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Abstract

Universal newborn hearing screening in North Carolina began in 2000 under the auspices of the North Carolina Department of Health and Human Services Early Hearing Detection and Intervention Program (NC-EHDI). Despite initial success, loss to follow-up/lost to documentation for diagnostic testing was problematic. To address this, the NC-EHDI received U.S. Department of Health and Human Services Health Resources and Services Administration lost to follow-up funding to in part fund a pilot “Teleaudiology Project” in 2010 to provide services for infants in eastern North Carolina. This part of the state is a traditionally underserved area. The project involved a partnership with East Carolina University. The project’s goals were to provide infant diagnostic evaluations in rural eastern counties and to establish a coordinated system for the delivery of audiological evaluations for infants whose families experience economic and geographic barriers to service. Project planning preparation and preliminaries, project service model, and outcome data are presented. From 2011 to 2015, outcome data provide positive proof-of-concept for a teleaudiology model in meeting national recommendations for providing diagnostic testing of infants following screening referral in a timely manner. In addition, the endeavor provides graduate audiology students with a unique didactic and clinical experience in teleaudiology.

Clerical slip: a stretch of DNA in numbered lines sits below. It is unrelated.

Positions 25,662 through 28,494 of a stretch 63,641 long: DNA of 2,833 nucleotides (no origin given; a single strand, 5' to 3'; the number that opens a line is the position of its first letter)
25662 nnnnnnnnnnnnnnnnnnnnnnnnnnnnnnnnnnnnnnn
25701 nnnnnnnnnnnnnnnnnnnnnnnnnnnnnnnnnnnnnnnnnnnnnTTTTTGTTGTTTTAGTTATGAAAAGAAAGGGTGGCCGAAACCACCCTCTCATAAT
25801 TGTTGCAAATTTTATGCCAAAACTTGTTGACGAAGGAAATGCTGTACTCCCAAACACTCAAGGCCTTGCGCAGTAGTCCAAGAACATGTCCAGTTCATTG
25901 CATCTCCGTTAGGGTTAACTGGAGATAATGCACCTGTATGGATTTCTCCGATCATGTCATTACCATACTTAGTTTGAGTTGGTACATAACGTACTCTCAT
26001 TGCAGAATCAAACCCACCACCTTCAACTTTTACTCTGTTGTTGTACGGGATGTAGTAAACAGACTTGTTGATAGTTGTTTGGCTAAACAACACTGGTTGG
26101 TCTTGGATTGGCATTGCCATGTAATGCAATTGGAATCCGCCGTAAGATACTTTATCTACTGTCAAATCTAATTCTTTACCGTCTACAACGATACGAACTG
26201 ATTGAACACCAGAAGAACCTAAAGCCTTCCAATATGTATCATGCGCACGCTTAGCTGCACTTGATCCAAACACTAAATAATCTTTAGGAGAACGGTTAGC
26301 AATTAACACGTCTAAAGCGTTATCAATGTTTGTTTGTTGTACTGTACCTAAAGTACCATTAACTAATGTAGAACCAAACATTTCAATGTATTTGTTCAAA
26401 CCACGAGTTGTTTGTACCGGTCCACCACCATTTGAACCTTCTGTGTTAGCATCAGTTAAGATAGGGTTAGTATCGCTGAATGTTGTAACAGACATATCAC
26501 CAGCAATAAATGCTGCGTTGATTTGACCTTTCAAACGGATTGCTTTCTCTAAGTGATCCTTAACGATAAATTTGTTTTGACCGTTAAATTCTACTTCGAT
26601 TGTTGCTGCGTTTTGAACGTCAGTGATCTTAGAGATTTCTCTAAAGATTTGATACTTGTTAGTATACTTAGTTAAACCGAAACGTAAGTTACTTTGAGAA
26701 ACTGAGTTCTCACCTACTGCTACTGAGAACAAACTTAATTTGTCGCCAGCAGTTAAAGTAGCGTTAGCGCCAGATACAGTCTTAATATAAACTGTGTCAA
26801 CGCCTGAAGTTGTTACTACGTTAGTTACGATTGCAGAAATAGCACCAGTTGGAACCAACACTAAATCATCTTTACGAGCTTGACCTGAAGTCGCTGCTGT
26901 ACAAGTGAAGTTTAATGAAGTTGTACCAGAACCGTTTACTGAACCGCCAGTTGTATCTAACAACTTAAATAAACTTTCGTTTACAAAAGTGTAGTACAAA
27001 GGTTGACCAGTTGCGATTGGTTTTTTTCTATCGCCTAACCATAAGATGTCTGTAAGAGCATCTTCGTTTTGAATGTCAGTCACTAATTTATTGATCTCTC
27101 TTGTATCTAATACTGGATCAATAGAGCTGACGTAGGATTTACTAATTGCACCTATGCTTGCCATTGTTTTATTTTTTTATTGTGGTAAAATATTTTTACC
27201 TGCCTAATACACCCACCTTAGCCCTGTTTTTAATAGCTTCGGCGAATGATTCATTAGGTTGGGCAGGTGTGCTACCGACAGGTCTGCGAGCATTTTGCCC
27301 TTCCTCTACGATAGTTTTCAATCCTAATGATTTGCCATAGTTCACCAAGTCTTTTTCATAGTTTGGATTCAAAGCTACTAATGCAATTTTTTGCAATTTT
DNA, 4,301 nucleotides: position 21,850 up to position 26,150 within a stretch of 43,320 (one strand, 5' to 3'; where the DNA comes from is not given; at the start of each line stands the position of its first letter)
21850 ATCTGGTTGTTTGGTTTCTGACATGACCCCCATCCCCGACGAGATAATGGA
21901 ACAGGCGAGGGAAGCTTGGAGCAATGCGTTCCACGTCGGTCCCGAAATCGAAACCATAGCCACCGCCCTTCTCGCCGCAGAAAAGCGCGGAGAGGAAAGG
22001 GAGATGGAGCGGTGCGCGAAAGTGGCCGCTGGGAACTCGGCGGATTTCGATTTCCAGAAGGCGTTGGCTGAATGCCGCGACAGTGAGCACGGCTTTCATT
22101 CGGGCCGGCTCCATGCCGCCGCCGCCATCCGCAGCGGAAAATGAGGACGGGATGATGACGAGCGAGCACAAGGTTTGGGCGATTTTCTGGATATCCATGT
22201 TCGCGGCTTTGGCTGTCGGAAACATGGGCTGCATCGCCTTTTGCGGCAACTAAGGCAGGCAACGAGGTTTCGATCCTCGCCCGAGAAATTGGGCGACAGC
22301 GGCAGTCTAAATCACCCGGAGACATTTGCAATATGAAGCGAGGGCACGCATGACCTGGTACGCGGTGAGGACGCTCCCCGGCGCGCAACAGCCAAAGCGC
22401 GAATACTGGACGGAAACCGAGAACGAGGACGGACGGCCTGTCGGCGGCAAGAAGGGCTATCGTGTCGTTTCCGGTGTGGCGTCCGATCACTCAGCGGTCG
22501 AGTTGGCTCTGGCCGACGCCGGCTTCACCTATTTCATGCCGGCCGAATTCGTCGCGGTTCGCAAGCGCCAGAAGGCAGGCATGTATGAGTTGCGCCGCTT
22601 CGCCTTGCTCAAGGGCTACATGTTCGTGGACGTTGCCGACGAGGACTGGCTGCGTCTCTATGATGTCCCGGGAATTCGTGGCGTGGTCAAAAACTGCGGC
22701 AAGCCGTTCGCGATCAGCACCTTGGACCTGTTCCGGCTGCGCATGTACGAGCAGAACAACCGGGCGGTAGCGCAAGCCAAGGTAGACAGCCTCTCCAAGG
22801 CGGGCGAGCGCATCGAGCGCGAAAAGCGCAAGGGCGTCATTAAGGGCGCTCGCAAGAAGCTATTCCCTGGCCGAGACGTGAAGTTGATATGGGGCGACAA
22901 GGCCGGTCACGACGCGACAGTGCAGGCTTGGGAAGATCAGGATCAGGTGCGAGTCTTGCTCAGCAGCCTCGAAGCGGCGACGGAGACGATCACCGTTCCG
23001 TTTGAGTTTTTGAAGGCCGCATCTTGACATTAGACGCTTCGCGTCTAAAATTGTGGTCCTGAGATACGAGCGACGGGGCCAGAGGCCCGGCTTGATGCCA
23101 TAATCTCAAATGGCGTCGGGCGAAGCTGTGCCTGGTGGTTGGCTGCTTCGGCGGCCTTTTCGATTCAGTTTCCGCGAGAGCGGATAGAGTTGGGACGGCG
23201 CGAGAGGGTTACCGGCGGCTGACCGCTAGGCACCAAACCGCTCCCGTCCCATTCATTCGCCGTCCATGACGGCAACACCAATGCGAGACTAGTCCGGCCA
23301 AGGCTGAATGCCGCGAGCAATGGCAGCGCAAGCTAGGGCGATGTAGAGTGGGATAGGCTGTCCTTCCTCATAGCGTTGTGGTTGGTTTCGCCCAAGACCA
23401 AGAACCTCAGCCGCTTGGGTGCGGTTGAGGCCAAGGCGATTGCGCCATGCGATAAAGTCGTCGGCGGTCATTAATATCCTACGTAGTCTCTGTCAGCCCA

DOI

10.15142/T3FS3F

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